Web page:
File management with Cover Flow

18Apr08

On its release, Leopard received a bit of ‘flak’ for the inclusion of Cover Flow — the rich album art-based interface of iTunes 7 — in the Mac OS X Finder, which is similar to Windows Explorer on a PC.

I don’t think it was fair to criticise Apple for the option to use Cover Flow, but at first, I didn’t think Cover Flow in a document-keeping area would be that useful.

And really, for the first few months that I used Leopard, the Cover Flow button lay untouched. But my increasing interest in photography, my growing collection of images for this blog, and some personal folders filled mainly with rich media, I have found Cover Flow provides both a scenic — and time-saving — approach to file management.

TB Tech Blog - Cover Flow Images
Cover Flow offers fast — and interesting — navigation in folders with many images.

I say it saves me time, and it does, in certain situations. If I am browsing 500 images on my camera’s media card, and need to see which ones have been imported, which are duplicates, and which are new (Aperture does not allow direct deletion without import), Cover Flow offers a very slick, and quick, way to examine and determine which already-imported shots are headed for the trash.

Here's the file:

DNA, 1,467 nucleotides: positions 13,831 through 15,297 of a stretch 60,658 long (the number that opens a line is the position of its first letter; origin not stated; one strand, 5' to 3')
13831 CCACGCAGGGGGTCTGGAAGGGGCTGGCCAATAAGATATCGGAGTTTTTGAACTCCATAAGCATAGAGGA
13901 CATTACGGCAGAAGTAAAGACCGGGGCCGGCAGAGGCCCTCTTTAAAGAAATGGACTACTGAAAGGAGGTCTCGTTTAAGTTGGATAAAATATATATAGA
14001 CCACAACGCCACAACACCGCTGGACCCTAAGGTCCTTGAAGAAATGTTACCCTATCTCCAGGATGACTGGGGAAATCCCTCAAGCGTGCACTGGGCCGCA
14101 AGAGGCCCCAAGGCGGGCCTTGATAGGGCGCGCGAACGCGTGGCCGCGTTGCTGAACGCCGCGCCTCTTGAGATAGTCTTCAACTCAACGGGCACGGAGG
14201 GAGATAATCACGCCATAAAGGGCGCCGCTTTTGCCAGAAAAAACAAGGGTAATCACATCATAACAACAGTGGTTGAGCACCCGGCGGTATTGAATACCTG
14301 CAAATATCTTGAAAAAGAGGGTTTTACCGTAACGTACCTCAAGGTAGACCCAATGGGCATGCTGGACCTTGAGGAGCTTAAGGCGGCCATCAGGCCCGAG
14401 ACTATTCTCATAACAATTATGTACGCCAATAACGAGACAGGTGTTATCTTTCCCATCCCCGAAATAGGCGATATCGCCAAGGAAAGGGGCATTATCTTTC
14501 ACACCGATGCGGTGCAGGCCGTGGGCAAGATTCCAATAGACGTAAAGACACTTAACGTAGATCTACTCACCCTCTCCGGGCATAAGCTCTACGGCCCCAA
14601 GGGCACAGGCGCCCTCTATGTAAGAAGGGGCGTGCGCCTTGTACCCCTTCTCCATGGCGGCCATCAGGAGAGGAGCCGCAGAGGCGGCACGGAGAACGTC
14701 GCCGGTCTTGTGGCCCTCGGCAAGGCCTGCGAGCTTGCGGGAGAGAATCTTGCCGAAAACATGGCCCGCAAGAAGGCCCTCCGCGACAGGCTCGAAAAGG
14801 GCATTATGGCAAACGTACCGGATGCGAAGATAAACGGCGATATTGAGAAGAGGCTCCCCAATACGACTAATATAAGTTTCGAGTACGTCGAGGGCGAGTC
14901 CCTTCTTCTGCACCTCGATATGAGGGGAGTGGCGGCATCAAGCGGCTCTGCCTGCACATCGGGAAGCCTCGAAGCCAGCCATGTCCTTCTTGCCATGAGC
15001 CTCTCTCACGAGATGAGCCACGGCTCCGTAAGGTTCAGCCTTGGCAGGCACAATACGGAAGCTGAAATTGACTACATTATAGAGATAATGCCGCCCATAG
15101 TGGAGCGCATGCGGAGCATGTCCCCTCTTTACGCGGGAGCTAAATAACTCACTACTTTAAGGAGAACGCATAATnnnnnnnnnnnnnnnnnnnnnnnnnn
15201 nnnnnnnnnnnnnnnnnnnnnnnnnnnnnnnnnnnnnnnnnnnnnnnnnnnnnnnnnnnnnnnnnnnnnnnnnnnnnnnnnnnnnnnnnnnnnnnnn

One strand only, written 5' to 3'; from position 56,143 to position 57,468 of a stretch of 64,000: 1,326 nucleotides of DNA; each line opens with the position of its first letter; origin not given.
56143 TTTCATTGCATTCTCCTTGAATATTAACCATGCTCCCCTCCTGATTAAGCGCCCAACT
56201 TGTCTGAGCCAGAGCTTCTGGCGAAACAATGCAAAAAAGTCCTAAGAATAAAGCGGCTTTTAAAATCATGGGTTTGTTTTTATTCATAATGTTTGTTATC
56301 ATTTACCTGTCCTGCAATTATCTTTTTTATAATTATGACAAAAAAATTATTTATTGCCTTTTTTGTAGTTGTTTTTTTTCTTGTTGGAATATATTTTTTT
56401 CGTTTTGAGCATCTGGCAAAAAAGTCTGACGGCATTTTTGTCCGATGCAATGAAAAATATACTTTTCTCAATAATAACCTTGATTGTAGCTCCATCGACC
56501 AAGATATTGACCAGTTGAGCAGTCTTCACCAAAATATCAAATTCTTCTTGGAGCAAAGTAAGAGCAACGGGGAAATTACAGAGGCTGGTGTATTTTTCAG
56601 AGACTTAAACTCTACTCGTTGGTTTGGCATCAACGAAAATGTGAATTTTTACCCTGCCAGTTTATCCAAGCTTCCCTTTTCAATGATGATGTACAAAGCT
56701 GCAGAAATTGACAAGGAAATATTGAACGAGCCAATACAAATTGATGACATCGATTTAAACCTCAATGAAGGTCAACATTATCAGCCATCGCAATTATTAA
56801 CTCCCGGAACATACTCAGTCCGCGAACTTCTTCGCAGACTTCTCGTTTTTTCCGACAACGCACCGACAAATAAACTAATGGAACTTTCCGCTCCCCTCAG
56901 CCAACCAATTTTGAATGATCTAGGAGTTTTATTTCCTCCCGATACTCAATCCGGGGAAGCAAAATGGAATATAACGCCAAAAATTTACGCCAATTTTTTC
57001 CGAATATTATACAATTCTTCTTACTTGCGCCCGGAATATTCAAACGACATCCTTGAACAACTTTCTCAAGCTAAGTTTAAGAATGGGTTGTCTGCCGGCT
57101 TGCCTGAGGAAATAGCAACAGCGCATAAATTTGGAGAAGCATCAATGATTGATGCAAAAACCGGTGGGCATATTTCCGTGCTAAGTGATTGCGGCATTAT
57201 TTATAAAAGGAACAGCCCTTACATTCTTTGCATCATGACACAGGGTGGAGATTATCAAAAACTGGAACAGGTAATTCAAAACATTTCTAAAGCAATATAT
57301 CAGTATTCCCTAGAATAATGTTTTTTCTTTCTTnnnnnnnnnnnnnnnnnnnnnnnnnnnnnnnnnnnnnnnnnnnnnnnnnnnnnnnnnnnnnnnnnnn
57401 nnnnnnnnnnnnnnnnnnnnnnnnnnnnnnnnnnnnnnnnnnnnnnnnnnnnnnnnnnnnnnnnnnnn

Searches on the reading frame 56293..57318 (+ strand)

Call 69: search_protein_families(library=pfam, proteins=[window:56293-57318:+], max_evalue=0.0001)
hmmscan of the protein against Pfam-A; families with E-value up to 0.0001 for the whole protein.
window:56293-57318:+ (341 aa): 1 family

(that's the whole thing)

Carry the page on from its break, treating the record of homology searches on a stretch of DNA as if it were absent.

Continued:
As stated above, I keep numerous personal folders filled with various types of digital media, usually focussing around one event. For skimming through these folders, searching for the video or shot that I am looking for, Cover Flow is for me the quickest way to get through this browsing. It offers very reliable, high-resolution previews of the media, and when you are looking for that particular file, that’s what you are looking for. In this case, icon, list, and column view don’t suffice.

TB Tech Blog - Cover Flow Apps
Leopard’s support for huge 512×512 icons, plus Cover Flow, makes a boring Applications folder gorgeous.

Of course, when you’re navigating a folder with tens, or hundreds, of spreadsheets or word processing documents, Cover Flow isn’t the fastest. You’re not looking for glamour there. But when poking through media, or areas with gorgeous icons like Applications, Cover Flow offers a truly helpful method of navigation.

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